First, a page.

Expert Scleral Lens Fitting the Key to Good Vision and Comfort for Patients with Keratoconus
Keratoconus patients that have received a scleral lens fitting conducted by a keratoconus specialist report better comfort and vision than they experienced with their previous form of keratoconus treatment. Keratoconus experts agree scleral contact lenses are the treatment of choice for keratoconus.
Dr. Richard Driscoll is a keratoconus specialist at Total Eye Care. Scleral contact lenses are the most effective treatment for patients with keratoconus. Scleral contact lenses are more comfortable and provide better vision than other keratoconus treatments.
What is Involved in Fitting Scleral Contact Lenses?
A scleral lens fitting begins with a comprehensive eye exam. At the scleral lens fitting, we will evaluate your eyes with special instruments. By using high technology diagnostic instruments we can evaluate and monitor the health and shape of your cornea. With this new information, your keratoconus specialist will select an initial diagnostic lens.1
Once the diagnostic lens has settled on your eye the doctor will evaluate the fit of the lens. Then our scleral lens specialist will determine what lens power will provide the best visual acuity. This information will allow your contact lens specialist to design a lens that is customized to the shape of your eye. Scleral contact lenses almost always allow a patient to achieve better visual acuity than they were able to achieve with glasses. We can maximize your visual acuity and comfort by customizing the lens according to the shape of your eye.2
Your new lenses will arrive approximately two weeks later. When you pick up your lenses will show you how to insert, remove, and care for them. We will schedule an appointment to see how your eyes are adapting to the new lenses. This visit will also allow us to see if any modifications will improve your fit, vision, and comfort.
How Long Does a Scleral Lens Fitting Take?
A scleral contact lens fitting typically takes about 2 hours. Approximately half of that time will be spent “test driving” a scleral contact lens. You will actually be able to experience the vision and comfort your customized scleral contacts will provide. The remainder of the time is used for measuring your eye for your initial diagnostic lens and evaluating the lens on your eye.
What Conditions are Treated with Scleral Contact Lenses?
Scleral contacts are not just for patients with keratoconus or pellucid marginal degeneration. Prescription scleral contacts can also help patients that have irregular astigmatism after corneal surgery. Common surgeries where post-surgical complications may require scleral contacts are;3
- Penetrating keratoplasty (corneal transplant)4
- RK (radial keratotomy)
- Dry Eye Syndrome6,7
- Sjogren’s Syndrome
- Corneal Scarring
- Irregular Astigmatism
- High Refractive Error
Does Insurance Cover a Keratoconus Scleral Lens Fitting?
Your medical insurance will not cover a scleral lens fitting; however, most vision plans do cover scleral lens fittings for certain conditions. Vision plans call this coverage medically necessary contact lens or visually necessary contact lens coverage.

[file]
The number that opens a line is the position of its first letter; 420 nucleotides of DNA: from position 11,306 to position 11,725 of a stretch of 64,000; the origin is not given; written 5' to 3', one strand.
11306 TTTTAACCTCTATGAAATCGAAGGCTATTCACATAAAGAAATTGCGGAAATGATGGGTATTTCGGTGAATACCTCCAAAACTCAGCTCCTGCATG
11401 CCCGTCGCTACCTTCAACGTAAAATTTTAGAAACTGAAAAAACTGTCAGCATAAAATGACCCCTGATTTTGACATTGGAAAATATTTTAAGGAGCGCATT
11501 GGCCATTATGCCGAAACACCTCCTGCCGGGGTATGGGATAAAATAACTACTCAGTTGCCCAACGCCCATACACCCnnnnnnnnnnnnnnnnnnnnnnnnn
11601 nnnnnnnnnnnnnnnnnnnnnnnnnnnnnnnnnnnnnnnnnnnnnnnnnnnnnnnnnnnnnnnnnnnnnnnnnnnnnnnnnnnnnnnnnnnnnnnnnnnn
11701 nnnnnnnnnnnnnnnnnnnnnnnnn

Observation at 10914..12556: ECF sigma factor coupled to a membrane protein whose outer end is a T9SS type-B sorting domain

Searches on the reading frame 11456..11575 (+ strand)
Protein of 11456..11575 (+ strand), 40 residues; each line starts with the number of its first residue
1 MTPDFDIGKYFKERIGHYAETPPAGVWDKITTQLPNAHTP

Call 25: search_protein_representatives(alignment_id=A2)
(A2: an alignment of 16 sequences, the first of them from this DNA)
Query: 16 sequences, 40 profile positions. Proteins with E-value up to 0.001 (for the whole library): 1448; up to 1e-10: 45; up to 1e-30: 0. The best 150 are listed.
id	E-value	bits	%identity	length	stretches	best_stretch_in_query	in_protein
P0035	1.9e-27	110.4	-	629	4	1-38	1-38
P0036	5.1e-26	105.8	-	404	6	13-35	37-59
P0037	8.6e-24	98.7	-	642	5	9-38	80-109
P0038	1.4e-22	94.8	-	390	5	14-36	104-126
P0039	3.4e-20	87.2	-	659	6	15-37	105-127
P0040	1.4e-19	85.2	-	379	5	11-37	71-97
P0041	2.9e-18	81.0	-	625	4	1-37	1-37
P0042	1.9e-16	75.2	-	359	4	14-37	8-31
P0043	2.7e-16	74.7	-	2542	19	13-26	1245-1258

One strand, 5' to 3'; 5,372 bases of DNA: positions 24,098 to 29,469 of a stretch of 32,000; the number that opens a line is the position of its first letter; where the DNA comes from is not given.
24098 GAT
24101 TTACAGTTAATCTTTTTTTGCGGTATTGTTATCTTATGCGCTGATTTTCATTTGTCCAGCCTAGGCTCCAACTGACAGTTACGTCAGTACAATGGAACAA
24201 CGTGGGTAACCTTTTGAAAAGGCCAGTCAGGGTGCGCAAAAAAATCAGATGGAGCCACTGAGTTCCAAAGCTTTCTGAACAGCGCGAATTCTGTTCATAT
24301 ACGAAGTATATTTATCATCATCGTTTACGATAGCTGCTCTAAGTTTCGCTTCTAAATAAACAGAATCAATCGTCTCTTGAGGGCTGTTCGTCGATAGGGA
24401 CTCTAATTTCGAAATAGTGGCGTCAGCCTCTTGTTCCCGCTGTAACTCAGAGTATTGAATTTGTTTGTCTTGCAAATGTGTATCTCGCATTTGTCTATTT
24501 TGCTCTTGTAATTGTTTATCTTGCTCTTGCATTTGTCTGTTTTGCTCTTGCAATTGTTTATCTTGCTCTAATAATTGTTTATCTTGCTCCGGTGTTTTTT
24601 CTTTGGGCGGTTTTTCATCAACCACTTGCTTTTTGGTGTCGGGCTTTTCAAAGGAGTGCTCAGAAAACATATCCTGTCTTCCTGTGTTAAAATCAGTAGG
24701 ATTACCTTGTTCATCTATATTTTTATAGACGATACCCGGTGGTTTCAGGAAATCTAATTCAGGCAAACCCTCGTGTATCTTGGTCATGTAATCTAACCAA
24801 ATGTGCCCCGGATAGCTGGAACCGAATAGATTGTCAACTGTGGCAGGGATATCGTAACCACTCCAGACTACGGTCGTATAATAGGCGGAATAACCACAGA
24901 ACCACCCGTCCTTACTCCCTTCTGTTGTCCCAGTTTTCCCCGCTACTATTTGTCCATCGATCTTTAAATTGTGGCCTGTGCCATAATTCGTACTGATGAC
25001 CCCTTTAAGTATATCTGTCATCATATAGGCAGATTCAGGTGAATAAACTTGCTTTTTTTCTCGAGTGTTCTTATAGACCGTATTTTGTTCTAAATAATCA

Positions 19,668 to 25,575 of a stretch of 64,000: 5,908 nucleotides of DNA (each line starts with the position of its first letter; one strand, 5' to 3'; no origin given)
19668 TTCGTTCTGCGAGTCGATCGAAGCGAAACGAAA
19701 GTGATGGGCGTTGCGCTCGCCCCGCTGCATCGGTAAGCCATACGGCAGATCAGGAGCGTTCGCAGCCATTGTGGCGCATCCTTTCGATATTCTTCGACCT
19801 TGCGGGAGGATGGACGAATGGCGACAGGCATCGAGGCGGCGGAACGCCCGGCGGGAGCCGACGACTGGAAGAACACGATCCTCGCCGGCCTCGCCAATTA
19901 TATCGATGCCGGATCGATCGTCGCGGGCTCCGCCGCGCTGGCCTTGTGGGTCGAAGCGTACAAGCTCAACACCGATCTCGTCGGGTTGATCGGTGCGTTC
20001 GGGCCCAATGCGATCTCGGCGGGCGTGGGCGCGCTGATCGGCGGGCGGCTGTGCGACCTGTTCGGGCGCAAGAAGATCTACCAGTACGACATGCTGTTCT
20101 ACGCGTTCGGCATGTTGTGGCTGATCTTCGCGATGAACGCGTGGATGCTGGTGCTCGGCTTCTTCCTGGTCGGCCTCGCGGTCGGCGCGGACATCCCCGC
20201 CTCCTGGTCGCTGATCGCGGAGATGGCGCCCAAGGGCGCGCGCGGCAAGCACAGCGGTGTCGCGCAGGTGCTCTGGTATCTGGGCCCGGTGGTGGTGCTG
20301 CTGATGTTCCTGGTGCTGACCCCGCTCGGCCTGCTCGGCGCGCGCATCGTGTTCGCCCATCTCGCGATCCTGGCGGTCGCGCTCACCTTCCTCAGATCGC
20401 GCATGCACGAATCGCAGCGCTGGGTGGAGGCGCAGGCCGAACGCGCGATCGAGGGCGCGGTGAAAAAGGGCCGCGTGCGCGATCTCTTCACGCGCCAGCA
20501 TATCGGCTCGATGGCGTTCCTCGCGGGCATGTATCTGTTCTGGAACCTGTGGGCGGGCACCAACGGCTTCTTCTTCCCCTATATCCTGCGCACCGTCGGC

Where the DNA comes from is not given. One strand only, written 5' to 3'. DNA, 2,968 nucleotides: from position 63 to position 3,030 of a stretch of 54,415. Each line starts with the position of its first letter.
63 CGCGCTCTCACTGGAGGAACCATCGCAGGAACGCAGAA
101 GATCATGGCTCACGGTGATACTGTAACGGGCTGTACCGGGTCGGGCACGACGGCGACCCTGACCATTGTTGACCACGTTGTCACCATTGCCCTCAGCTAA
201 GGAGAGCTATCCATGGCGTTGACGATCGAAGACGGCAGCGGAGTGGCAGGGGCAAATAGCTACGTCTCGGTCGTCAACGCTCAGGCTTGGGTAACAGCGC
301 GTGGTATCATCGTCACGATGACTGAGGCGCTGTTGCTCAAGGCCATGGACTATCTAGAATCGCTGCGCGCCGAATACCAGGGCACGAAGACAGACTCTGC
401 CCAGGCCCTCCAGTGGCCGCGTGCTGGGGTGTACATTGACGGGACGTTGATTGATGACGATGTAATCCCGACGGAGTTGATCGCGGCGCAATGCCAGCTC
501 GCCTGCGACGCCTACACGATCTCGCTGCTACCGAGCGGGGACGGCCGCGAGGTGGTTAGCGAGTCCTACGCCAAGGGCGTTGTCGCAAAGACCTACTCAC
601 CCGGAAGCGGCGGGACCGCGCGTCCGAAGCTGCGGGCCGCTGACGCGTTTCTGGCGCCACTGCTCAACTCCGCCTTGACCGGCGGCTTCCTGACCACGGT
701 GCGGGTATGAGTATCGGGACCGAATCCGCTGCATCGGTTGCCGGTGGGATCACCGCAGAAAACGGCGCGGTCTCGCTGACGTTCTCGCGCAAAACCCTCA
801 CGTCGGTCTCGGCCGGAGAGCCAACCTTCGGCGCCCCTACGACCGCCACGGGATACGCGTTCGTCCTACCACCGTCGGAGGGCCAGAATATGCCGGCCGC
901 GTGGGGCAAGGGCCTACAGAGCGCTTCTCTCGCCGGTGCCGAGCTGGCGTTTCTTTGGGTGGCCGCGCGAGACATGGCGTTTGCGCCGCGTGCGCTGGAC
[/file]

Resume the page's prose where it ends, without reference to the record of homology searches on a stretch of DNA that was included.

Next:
How Do I Learn More?
We offer complimentary keratoconus treatment consults to help patients decide if they may benefit from scleral contacts. You can schedule your free consultation online with Dr. Driscoll at either our Colleyville or Keller/Southlake location. We can also schedule your appointment by calling 817.416.0333.
About Dr. Richard Driscoll
Dr. Driscoll is a therapeutic optometrist and scleral lens specialist at Total Eye Care in Colleyville, Texas. A 1988 Graduate of the Illinois College, Dr. Driscoll has been treating patients with keratoconus for over 30 years. Following Dr. Driscoll’s Graduation from the Illinois College of Optometry, he joined the residency program at the Tuscaloosa VA Medical Center in Tuscaloosa, Alabama. Dr. Driscoll likes to write. He wrote An Eye Doctor Answers: Explanations To Hundreds Of The Most Common Questions Patients Wish They Had Asked, available on Amazon.com, and The Patient’s Guide to Keratoconus which you can download here.
1Schornack MM. Scleral lenses: a literature review. Eye Contact Lens. 2015;41:3–11. [PubMed]
2Harthan J, Nau CB, Barr J, Nau A, Shorter E, Chimato NT, Hodge DO, Schornack MM. Scleral Lens Prescription and Management Practices: The SCOPE Study. Eye Contact Lens. 2018 Sep;44 Suppl 1:S228-S232. [PubMed]
3Jennifer S Harthan JS, Shorter E. Therapeutic uses of scleral contact lenses for ocular surface disease: patient selection and special considerations. Clin Optom (Auckl). 2018; 10: 65–74. [PubMed]
4Barnett M, Lien V, Li JY, Durbin-Johnson B, Mannis MJ. Use of scleral lenses and miniscleral lenses after penetrating keratoplasty. Eye Contact Lens. 2016;42:185–189. [PubMed]
5Kramer EG, Boshnick EL. Scleral lenses in the treatment of post-LASIK ectasia and superficial neovascularization of intrastromal corneal ring segments. Cont Lens Anterior Eye. 2015 Aug;38(4):298-303. [PubMed]
6Bavinger JC1, DeLoss K, Mian SI. Scleral lens use in dry eye syndrome. Curr Opin Ophthalmol. 2015 Jul;26(4):319-24. [PubMed]
7Kok JH1, Visser R. Treatment of ocular surface disorders and dry eyes with high gas-permeable scleral lenses. Cornea. 1992 Nov;11(6):518-22. [PubMed]